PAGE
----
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Betsy DeVos
AP Photo/Andrew Harnik

Remember that time someone started a petition to get LeBron James to leave the Los Angeles Lakers and replace United States Secretary of Education Betsy DeVos in the White House? It seemed radical and even stupid to some, at the time, but there is no way King James would have come close the colossal error DeVos just made with the American people once again.

Let’s just get right down to it. In her latest budget proposal for 2020, DeVos moved to cut all federal funding for the Special Olympics. That would mean $17.6 million used to fund athletes with special needs this year would be part of the $7 billion in proposed reductions in educational programs down the road.

This can’t be serious, right? DeVos didn’t really just go before Congress and propose eliminating Special Olympics funding for another year, did she? Oh, she most certainly did, and it didn’t set well with just about everyone imaginable.

WATCH: USA Special Olympics Player Sinks March’s First Buzzer-Beater… From 75 Feet!

The proposed reduction of nearly $18 million to the Special Olympics is roughly 10 percent of its overall revenue, according to The Associated Press. Education Secretary Betsy DeVos, after facing harsh criticism, responded by saying she “loves” the organization and “personally supports its mission.”

“There are dozens of worthy nonprofits that support students and adults with disabilities that don’t get a dime of federal grant money,” she said, via the AP. “Given our current budget realities, the federal government cannot fund every worthy program, particularly ones that enjoy robust support from private donations.”

All of that might be true, but the damage was already done.

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From athletes to celebrities to U.S. Representatives such as Rep. Mark Pocan (Wisconsin) — a member of the House Appropriations subcommittee — and Rep. Barbara Lee (California) were not having any of it.

DeVos told Congressman Pocan her department had to make “difficult decisions” in regards to the budget. Nobody should even try to deny the level of complication it takes to come up with a proposal as massive as this because almost all of us will never have to do it, but common sense must prevail in this situation.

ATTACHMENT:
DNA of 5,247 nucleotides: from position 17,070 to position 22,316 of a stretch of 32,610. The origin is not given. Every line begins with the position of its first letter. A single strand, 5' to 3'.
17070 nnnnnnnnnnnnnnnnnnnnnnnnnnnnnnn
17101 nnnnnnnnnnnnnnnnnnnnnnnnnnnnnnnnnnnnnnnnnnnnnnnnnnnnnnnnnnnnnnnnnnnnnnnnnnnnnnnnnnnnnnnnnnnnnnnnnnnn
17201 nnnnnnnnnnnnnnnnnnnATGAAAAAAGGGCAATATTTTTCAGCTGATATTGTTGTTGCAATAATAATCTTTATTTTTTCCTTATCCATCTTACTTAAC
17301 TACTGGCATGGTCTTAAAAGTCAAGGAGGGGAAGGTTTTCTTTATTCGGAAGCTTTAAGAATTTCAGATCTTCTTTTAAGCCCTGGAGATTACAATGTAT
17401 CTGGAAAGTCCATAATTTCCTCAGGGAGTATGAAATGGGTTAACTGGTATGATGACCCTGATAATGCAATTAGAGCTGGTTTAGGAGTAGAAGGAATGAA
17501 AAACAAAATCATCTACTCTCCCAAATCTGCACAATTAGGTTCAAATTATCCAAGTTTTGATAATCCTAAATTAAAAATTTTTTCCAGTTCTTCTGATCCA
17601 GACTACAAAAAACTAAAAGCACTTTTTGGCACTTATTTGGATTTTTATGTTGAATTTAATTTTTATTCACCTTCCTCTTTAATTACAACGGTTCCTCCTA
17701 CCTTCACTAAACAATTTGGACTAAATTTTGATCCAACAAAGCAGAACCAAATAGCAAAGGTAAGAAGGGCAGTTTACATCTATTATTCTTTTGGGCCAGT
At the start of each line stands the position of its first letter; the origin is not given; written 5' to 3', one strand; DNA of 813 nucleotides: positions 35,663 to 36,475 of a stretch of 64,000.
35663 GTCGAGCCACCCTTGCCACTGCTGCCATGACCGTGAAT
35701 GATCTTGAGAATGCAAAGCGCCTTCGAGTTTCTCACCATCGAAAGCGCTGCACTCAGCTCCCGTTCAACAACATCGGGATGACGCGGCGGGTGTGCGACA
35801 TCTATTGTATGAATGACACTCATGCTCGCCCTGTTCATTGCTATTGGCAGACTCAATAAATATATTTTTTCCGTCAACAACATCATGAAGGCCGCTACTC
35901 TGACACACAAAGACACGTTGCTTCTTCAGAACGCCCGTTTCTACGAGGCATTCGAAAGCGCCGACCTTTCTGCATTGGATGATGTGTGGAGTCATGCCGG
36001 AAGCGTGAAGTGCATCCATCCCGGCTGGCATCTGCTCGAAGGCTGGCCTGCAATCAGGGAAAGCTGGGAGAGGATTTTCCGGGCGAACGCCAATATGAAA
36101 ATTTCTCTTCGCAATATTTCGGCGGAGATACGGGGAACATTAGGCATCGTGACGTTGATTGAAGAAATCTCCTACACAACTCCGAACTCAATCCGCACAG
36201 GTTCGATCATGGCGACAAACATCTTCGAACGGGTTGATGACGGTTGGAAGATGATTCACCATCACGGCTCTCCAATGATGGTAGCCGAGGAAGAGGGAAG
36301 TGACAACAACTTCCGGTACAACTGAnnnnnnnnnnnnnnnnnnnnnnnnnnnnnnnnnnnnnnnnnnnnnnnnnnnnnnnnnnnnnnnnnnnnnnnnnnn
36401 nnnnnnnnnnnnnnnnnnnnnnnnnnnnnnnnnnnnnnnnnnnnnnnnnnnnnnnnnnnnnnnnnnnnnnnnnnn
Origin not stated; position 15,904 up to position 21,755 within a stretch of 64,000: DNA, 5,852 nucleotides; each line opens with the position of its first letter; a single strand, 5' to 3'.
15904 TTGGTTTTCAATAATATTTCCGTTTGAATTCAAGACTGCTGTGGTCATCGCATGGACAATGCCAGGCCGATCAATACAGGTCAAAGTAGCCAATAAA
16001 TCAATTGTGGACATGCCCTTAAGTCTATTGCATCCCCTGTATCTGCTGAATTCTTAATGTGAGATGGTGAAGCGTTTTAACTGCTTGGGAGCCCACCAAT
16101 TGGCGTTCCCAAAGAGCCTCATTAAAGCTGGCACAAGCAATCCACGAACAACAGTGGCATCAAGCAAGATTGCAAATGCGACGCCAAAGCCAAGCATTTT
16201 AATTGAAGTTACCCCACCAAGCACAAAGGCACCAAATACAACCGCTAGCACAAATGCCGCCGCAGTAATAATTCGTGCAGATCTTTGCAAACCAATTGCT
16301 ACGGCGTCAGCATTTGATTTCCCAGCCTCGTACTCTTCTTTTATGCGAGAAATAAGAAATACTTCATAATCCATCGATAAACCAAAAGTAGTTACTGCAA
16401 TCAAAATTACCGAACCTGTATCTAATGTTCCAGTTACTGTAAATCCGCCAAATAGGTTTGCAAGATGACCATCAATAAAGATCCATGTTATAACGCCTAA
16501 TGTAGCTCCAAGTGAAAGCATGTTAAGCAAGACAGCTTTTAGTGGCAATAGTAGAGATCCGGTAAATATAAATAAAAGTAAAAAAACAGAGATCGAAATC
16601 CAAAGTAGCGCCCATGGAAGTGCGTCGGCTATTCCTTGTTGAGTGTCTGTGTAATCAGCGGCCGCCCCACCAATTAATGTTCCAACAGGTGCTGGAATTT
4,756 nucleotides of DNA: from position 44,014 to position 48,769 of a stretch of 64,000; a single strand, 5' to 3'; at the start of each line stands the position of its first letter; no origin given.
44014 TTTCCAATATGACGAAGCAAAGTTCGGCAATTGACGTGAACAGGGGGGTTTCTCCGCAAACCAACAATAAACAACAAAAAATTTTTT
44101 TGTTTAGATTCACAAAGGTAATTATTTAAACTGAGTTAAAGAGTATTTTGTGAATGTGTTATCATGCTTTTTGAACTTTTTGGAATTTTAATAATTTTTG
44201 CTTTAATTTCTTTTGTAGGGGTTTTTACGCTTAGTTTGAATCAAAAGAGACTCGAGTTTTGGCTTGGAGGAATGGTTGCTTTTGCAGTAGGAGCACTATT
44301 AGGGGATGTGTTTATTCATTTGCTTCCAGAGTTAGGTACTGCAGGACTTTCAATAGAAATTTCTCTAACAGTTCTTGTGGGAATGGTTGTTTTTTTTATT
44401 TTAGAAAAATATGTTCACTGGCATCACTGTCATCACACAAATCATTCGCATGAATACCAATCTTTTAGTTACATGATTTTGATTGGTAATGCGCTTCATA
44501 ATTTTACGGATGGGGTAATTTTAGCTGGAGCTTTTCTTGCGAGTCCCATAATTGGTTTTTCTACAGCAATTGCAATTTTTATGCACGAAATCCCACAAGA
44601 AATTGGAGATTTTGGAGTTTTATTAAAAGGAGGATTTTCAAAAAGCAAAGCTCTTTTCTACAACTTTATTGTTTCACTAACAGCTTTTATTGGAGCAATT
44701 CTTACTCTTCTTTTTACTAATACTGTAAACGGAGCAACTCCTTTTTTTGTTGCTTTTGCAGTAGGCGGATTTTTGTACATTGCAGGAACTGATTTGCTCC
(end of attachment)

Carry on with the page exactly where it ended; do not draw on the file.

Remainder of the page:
This is the Special Olympics, an opportunity to provide those with special needs the chance to do something they love, and the Secretary of Education somehow thinks it needs to be cut to save a few pennies in government funding?

Screw that, Betsy DeVos. Proposing to cut Special Olympics funding is as gutless, spineless, and heartless as it gets.

Your political party affiliation of Republican or Democrat and your opinion of President Donald Trump and the Trump Administration shouldn’t matter here, although the Democrats control the House. Nor should your race, ethnicity, age, or really anything else. There is no way one can look in the mirror and feel like cutting funding from the Special Olympics is a good idea.

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It should be completely off limits. Yet, for whatever reason, it’s fair game this year for the education department just as it was last year.

“The Special Olympics raises more than $100 million philanthropically every year, and while the Secretary is very personally supportive of their mission and work, the activities of Special Olympics are better supported with other state, local and private funds.”

— United States Department of Education spokeswoman Liz Hill

Perhaps that’s a fair point, but it’s completely missing the mark.

DO YOU KNOW HOW BAD IT LOOKS FOR ANYONE TO TRY TO TAKE FUNDING AWAY FROM THE SPECIAL OLYMPICS? IT’S HORRIBLE!

Sports and politics should never mix. When they do, it’s like pouring gasoline onto a fire. This is just one shameful example of that.

Like every year before it, there should be no way this proposed budget passes. But Secretary of Education Betsy DeVos is pretty evil for even trying it again.

READ MORE: Alabama HS Senior Wins Gold at the Special Olympics World Games

Author placeholder image About the author:
With over 10 years of sports writing experience, Brett has covered some of the top local, regional, and national sporting events in the Heartland for both print and digital platforms. He is a graduate of Kansas State University and resides in Austin, Texas.
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